Medications that actually work for type 2 diabetes – T2D 40

//Medications that actually work for type 2 diabetes – T2D 40

As we saw in our previous post, standard medications such as insulin, sulphonylureas, metformin and DPP4’s can reduce blood glucose but do not reduce cardiovascular disease or death. Yes, your sugars will be lower, but no, you will not be healthier. Whether you take the medications or not, you will suffer the same risk of kidney disease, heart disease, stroke and death. So why take these medications at all? Well, that is a good question, for which I do not have a good answer.

But why don’t these drugs work? It gets back to understanding what, exactly, insulin resistance is. High insulin resistance leads to high blood glucose, which is called type 2 diabetes. But it can be most easily understand as overflow of sugar (both glucose and fructose) in the body. Not just the blood, mind you. The entire body.

Our body is like the barrel in the picture. As we eat glucose and fructose, it can hold a certain amount. Glucose may be stored as glycogen in the liver or turned into fat via de novo lipogenesis. However, if the amount coming in far exceeds the amount going out, soon, the storage capacity of the barrel and will spill out.

We have two compartments for the glucose. In our body, and in our blood. If our body is full, incoming glucose spills out into the blood, which is now detectable as high blood glucose.

So, what happens when your doctor prescribes insulin? Does it get rid of the sugar from the body? No, not at all. It merely takes the sugar in the blood, and shoves it into the body. Sure, the blood has less glucose, but there’s more in the body. And the next time you eat, the same thing happens. Glucose comes in, spills out into the blood.

If you consider the rain barrel analogy, then insulin neither reduces the incoming water, nor does it increase the drainage of it. It merely sloshes the water around in different parts of the barrel. In your body, insulin has moved glucose from your blood into your liver. But it has not eliminated it from the body. This is the reason all those classic medications like insulin, SU, metformin do not make us healthier.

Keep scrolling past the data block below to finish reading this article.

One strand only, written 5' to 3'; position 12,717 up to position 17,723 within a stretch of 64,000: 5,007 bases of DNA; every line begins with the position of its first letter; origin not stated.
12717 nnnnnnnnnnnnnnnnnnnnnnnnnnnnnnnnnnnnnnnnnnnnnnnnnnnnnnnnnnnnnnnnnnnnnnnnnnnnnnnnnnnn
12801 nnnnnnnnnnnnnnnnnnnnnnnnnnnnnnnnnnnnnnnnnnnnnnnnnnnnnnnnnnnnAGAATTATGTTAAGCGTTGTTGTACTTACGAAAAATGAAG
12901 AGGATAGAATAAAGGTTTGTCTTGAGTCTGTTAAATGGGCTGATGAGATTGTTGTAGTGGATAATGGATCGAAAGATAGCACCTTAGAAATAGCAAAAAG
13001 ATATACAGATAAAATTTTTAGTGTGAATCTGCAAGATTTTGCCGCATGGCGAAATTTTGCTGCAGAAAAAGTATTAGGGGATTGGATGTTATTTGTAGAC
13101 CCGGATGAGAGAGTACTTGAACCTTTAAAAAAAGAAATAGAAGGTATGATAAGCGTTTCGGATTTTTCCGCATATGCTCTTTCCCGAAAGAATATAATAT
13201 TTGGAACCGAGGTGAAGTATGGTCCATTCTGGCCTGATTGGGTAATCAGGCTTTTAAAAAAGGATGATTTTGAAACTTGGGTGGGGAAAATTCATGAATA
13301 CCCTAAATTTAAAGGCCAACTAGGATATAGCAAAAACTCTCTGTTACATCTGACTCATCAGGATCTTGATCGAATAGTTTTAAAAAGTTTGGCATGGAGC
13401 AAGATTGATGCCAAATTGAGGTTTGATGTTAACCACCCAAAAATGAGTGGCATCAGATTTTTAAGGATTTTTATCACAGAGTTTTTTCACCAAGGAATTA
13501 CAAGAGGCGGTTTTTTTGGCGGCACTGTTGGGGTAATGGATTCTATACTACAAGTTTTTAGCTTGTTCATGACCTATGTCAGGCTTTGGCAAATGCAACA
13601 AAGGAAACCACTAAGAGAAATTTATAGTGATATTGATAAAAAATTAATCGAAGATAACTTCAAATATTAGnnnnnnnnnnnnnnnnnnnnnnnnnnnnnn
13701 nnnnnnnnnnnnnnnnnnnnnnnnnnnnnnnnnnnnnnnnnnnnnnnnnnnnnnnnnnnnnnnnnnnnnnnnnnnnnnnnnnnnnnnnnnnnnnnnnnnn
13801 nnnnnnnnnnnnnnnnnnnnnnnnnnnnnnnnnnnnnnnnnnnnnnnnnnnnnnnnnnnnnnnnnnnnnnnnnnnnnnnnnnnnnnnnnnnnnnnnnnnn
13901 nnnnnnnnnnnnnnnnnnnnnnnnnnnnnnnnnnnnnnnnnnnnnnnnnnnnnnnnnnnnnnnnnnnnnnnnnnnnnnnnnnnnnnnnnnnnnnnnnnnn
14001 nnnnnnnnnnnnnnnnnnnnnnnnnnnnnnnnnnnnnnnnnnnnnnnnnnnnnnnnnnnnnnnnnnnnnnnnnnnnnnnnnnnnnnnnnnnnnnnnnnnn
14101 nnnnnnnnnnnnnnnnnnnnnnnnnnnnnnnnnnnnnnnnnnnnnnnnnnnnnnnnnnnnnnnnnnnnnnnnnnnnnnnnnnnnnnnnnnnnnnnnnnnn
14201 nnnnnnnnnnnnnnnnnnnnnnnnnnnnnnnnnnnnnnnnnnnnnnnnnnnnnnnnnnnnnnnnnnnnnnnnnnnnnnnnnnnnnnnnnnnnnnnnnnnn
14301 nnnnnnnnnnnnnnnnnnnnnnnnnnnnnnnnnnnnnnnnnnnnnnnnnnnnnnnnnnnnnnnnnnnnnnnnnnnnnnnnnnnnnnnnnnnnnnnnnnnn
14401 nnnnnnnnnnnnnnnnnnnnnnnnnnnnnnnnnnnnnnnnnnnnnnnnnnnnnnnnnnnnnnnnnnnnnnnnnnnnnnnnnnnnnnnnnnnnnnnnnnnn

This is exactly what we see clinically. As we doctors have given more insulin and more medications, people still continued to suffer the same number of problems – heart disease, strokes, foot ulcers, kidney disease, blindness etc.

So, what we need is a drug that get rid of the water (glucose) from the rain barrel (body) rather than simply move it around. Recently a new class of medication, called SGLT2 makes you urinate out the glucose. This  seems like it would be pretty beneficial in the case of type 2 diabetes. After all, if the body has too much sugar, then peeing some it out seems like a good idea. This idea was tested in the trial called EMPA-REG which tested for both cardiovascular outcomes and renal (kidney) outcomes. This was the gold standard of evidence – a randomized controlled trial.

This trial showed that the drug, empaglifozin only reduced the A1C by a paltry 0.54%. This really sucks. Insulin, metformin, sulphonylureas all lower blood glucose way better. But that’s not the question. The primary outcome, death, heart attacks or strokes was reduced in the EMPA patients by 14%. Death from heart disease was reduced by 38%.

Kidney outcomes were similarly beneficial – this being very important information for me as a kidney specialist. In fact, this was the first new drug since ACE inhibitors to really show some renal protection. In case you are keeping track, ACE inhibitors were introduced in 1981. That’s a whopping 36 years where we had no new discoveries to protect kidneys against harm.

If cell phones were like kidney medications, we would all be using big chunky cell phones right now that do nothing other than place a call. Who even talks on the phone anymore? Yes, that is the state of medical research. No wonder engineers only shake their heads at the state of nutritional/ medical research.

This result was confirmed in the recent CANVAS study with another  SGLT2 inhibitor. But the overwhelming question is why these drugs work. Once we understand the paradigm of insulin resistance, it’s pretty simple. Insulin resistance is about too much sugar in the body. SGLT2’s help get rid of that sugar so that it can’t stay inside the body to cause harm.